An article published in the journal “The Astrophysical Journal” reports the discovery of the presence of salts and in particular of the ordinary table salt, in the protoplanetary disk surrounding the young star Orion Source I. A team of astronomers used the ALMA radio telescope to detect the “chemical signatures” that indicate the presence of a number of molecules including two salts. In particular, sodium chloride seems to make up a considerable part of the disk given that the estimated mass is around one sextillion kilograms, more or less equivalent to the water of the Earth’s oceans.
About 1,400 light years away from Earth, Orion Source I is one of the stars born in the Orion Molecular Cloud I, one of the clouds that make up the Orion Nebula Complex considered cosmic nurseries for their high star formation rate. It’s also called simply Orion SrcI but it’s also called Orion KL Source I because it was discovered inside the Kleinmann-Low Nebula, near the central part of the Orion Nebula.
The ALMA (Atacama Large Millimeter/submillimeter Array) radio telescope, inaugurated in March 2013, was already used to study Orion Source I and capture what was called its birth cry, described in an article published in the journal “Nature Astronomy” in June 2017. It used to be part of a multiple system along with other newborn stars whose story was reconstructed in an article published in the journal “The Astrophysical Journal Letters” in March 2017.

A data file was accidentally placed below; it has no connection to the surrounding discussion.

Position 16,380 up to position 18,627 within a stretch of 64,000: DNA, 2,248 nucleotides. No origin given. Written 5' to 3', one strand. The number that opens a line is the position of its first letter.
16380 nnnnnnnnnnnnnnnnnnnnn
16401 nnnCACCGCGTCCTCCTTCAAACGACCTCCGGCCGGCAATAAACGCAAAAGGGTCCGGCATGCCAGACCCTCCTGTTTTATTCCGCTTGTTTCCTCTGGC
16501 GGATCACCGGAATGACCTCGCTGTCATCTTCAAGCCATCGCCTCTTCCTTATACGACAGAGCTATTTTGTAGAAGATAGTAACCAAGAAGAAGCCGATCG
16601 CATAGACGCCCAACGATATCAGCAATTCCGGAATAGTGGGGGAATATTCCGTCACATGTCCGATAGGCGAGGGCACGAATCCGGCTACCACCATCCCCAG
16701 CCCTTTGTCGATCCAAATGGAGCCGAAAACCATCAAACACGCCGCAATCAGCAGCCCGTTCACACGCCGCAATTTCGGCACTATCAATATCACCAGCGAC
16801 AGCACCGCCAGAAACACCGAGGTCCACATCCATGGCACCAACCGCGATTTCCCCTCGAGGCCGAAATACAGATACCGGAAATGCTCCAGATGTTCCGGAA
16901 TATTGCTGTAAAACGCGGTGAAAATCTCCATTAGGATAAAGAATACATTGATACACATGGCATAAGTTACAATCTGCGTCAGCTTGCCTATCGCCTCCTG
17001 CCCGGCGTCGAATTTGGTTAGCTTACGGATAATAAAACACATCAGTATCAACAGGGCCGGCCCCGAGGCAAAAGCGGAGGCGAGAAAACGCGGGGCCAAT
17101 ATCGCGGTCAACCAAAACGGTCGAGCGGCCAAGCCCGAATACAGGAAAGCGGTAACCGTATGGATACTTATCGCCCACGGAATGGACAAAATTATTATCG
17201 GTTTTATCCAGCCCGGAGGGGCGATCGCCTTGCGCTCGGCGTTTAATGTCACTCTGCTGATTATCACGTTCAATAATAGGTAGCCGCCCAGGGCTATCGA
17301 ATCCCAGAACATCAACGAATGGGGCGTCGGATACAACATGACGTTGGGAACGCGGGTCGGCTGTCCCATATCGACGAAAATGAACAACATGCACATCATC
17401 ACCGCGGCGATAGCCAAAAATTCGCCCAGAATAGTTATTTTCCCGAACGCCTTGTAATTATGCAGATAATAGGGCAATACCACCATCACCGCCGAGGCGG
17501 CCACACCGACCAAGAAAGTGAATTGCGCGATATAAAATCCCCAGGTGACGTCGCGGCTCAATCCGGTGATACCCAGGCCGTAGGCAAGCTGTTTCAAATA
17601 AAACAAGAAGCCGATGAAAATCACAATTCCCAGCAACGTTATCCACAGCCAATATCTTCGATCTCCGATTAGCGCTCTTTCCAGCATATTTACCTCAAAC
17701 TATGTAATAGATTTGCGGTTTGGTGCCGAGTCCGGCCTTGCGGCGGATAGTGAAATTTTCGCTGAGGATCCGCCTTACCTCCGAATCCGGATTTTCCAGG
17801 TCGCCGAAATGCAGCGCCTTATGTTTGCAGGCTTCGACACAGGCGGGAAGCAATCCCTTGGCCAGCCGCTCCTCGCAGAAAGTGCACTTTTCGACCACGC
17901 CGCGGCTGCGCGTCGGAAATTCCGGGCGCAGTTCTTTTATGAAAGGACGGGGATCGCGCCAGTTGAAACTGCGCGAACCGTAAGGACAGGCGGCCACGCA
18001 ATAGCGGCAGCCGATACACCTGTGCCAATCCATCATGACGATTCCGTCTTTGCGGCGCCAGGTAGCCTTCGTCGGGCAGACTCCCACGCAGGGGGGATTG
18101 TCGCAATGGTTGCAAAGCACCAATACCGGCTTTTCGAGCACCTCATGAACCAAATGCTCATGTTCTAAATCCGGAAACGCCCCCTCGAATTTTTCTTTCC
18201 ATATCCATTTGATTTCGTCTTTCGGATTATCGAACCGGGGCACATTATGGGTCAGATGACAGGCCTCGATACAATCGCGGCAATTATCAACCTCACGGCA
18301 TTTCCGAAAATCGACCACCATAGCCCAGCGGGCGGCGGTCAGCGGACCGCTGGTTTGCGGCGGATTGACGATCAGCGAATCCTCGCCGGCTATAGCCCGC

In this new research, the ALMA radio telescope detected a number of signatures of the same molecules, in jargon called spectral signatures or transitions, studying the protoplanetary disk surrounding the star Orion Source I. 60 transitions were detected of molecules such as sodium chloride (NaCl), the common table salt, but also of potassium chloride (KCl) at distances from Orion Source I ranging from 30 to 60 times that of the Earth from the Sun. From those detections the researchers obtained the amazing estimate of the amount of sodium chloride present, which perhaps originally was part of dust grains that collided releasing the salt and spreading it inside the disk.
Adam Ginsburg of the National Radio Astronomy Observatory (NRAO), the the new article’s lead author, pointed out that so far such compounds were discovered only in the outer layers ejected by dying stars so the significance of this discovery around a newborn star isn’t clear. The detection indicates that the environment around the star is very unusual and this makes this research really interesting.
The goal of Adam Ginsburg’s team is now to look for salts but also molecules containing metals in other regions to understand whether Orion Source I is a unique case or the chemical signatures of these salts can be a powerful tool to study a wide range of protoplanetary disks.
The tuning of the ALMA radio telescope now allows to limit the observations to the disk area only, whereas in the past it was difficult to distinguish the radio signals coming from protoplanetary disks and their outflows. This means that today it’s possible to obtain precise measurements of their contents and consequently to estimate their mass. ALMA is truly an extraordinary instrument but Adam Ginsburg looks to the future: the Next Generation VLA, which is scheduled to start its operations at the end of the next decade, will offer even better possibilities. In essence, in the coming decades astronomers will be able to study star systems in formation and just formed even better than today to understand all the processes under way, including those that can lead to the emergence of life forms.